What’s more interesting here is that it seems AWS has found a way around one of the major strategic problems facing big tech companies as they enter healthcare.
Most tech giants - Facebook, Amazon, Apple, Microsoft, Google - have been built using user experience as their key strategic focus. When shopping at a competitor’s website is as easy as clicking to the next tab, Amazon has always had to focused from top-to-bottom on the customer experience. In healthcare, where consumers have diminished agency to make purchasing decisions (because of information asymmetry, and because they often don’t directly foot the bill), user experience isn’t nearly as much of a wedge - if consumers aren’t the ultimate deciders, then you don’t have be as concerned about keeping them happy. Thus tech companies’ greatest strategic advantage, and the central thesis around which their operations are organized, doesn’t hold true in healthcare.
One would think that EMRs, which are primarily used by physicians, would need to win physician approval to gain customers. The worst kept secret in health IT is that EMRs are billing systems first, and clinical record keepers second. As the multi-million dollar contracts for hospital EMRs are being negotiated it’s quite obvious from the outcomes that user experience is not a major factor in the decision.
With Comprehend Medical, however, Amazon has found a way to so dramatically improve user experience for physicians that it can, in fact, act as a wedge. It’s not just that Comprehend will make the physicians’ life easier, but that it will make them happier, more efficient, and could even help health systems avoid expensive intermediary solutions like scribes.
If Comprehend ends up being the blockbuster it could be, it will put Amazon in a position to dictate the market. They could use it was the killer-feature exclusively available on an AWS electronic medical records, or they could simply sell it as a service to existing EMR players as a way to lure them further into using AWS as their complete platform. Given EMRs are headed in the direction of more customization for different specialties, AWS might be avoiding this product headache and positioning themselves as the common foundational infrastructure on which all EMRs are built.
Things To Read
“The key to a successful recovery after illness may be a less stressful, more supportive, more humane experience during the hospitalization.” Austin Frakt wrote this week in the NY Times how hospital standard operating procedures like regular vitals checks and blood draws get in the way of patients’ sleep. Consider this another side-effect of the fact that patients’ aren’t the hospitals customers; health plans are.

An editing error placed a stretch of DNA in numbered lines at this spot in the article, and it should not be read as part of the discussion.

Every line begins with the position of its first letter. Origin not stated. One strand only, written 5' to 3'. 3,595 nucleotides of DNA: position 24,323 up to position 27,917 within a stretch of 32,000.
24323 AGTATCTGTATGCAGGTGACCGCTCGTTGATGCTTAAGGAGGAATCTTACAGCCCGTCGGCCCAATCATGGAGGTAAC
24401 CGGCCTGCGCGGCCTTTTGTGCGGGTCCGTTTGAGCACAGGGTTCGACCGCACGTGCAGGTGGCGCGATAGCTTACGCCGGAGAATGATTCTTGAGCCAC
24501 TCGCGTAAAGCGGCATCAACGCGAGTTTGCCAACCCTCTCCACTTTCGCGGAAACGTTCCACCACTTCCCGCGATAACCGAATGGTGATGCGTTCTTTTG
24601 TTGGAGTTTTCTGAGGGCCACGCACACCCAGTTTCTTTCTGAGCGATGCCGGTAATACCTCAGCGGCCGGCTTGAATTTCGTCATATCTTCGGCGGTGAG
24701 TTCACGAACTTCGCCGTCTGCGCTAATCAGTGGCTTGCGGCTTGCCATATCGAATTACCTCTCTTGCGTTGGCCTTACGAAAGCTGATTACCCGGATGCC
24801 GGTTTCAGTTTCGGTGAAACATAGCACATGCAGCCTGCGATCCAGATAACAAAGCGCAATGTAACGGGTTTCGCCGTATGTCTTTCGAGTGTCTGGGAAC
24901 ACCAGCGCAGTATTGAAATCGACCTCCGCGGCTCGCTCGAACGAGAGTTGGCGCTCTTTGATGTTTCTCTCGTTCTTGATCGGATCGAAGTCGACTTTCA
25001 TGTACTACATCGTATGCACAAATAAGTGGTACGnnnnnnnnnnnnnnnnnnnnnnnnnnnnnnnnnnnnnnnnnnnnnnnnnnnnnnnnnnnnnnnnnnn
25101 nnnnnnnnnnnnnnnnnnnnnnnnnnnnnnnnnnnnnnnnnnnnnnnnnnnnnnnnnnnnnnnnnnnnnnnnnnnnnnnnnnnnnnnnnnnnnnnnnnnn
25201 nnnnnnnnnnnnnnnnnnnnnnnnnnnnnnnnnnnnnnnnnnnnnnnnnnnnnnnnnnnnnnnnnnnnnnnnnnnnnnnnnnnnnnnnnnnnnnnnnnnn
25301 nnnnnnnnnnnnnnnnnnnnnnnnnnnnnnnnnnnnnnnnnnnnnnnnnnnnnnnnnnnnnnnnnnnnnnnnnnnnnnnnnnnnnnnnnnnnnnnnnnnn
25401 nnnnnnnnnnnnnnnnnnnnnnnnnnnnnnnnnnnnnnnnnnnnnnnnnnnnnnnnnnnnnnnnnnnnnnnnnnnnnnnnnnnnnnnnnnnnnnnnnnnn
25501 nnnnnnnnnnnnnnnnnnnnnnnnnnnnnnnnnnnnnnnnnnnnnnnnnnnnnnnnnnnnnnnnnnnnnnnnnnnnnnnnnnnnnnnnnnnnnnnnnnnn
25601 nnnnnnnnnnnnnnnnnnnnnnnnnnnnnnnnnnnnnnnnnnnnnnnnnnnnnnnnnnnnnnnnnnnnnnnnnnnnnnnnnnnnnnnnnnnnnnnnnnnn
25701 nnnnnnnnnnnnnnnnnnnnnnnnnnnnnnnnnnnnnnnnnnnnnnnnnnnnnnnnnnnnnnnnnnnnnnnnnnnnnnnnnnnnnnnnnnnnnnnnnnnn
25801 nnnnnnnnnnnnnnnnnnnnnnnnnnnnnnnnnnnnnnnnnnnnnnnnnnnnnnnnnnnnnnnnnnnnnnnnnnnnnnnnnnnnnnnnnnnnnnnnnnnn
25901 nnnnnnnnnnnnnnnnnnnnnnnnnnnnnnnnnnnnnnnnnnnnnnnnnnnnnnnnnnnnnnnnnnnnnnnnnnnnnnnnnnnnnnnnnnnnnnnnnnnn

“of the 100 doctors who received the most compensation from device makers in 2015, conflicts were disclosed in only 37 percent of the articles published in the next year.” Turns out that doctors are pretty bad at reporting when they have a conflict of interest when they publish their research. This comes from another barn-burning investigation from ProPublica. What’s more concerning: doctors aren’t reporting their conflicts, or that there’s so much money flowing to physicians from industry?
“Many schools provide streaming video of canned lectures, which can be accessed at any time, and do not require the physical presence of students or a professor in a lecture hall.” Milton Packer writes for MedPage Today about the circuitous history of medical education, and the odd state of things today. Perhaps, like the rest of higher education, the model is due for some updating.
What the market will bear. Johnathon Rockoff followed a new Pfizer cancer drug from clinical trial to launch with a focus on how the drug gets its list price. He unveils a finely-tuned process for discovering the price that will maximize sales without being too low as to leave money on the table. He also notes that little consideration is given to the cost of developing the drug, which is how the industry typically justifies high prices.
Orphan bugs. In more drug pricing woes, the GAO has concluded an investigation into the orphan drug program and found… problems. Many orphan drug approvals are for drugs already on the market as mass-market drugs, the FDA doesn’t always independently verify the patient population numbers submitted by drug companies, and orphan drugs average prices are 5x higher than those of their mass-market counterparts. The findings suggest the program, in addition to incentivizing pharmaceutical companies to make drugs for small populations, is also incentivizing questionable behavior from pharma.
“You don’t have to go as far as full integration.” That’s Walgreens CEO Stefano Pessina discussing his company’s recent joint-venture with Humana. This interview makes it sound as through the two ended up together because neither wanted an acquisition, and are willing to explore all the collaborative alternatives that would garner them the benefits of combined market power, short of a full merger.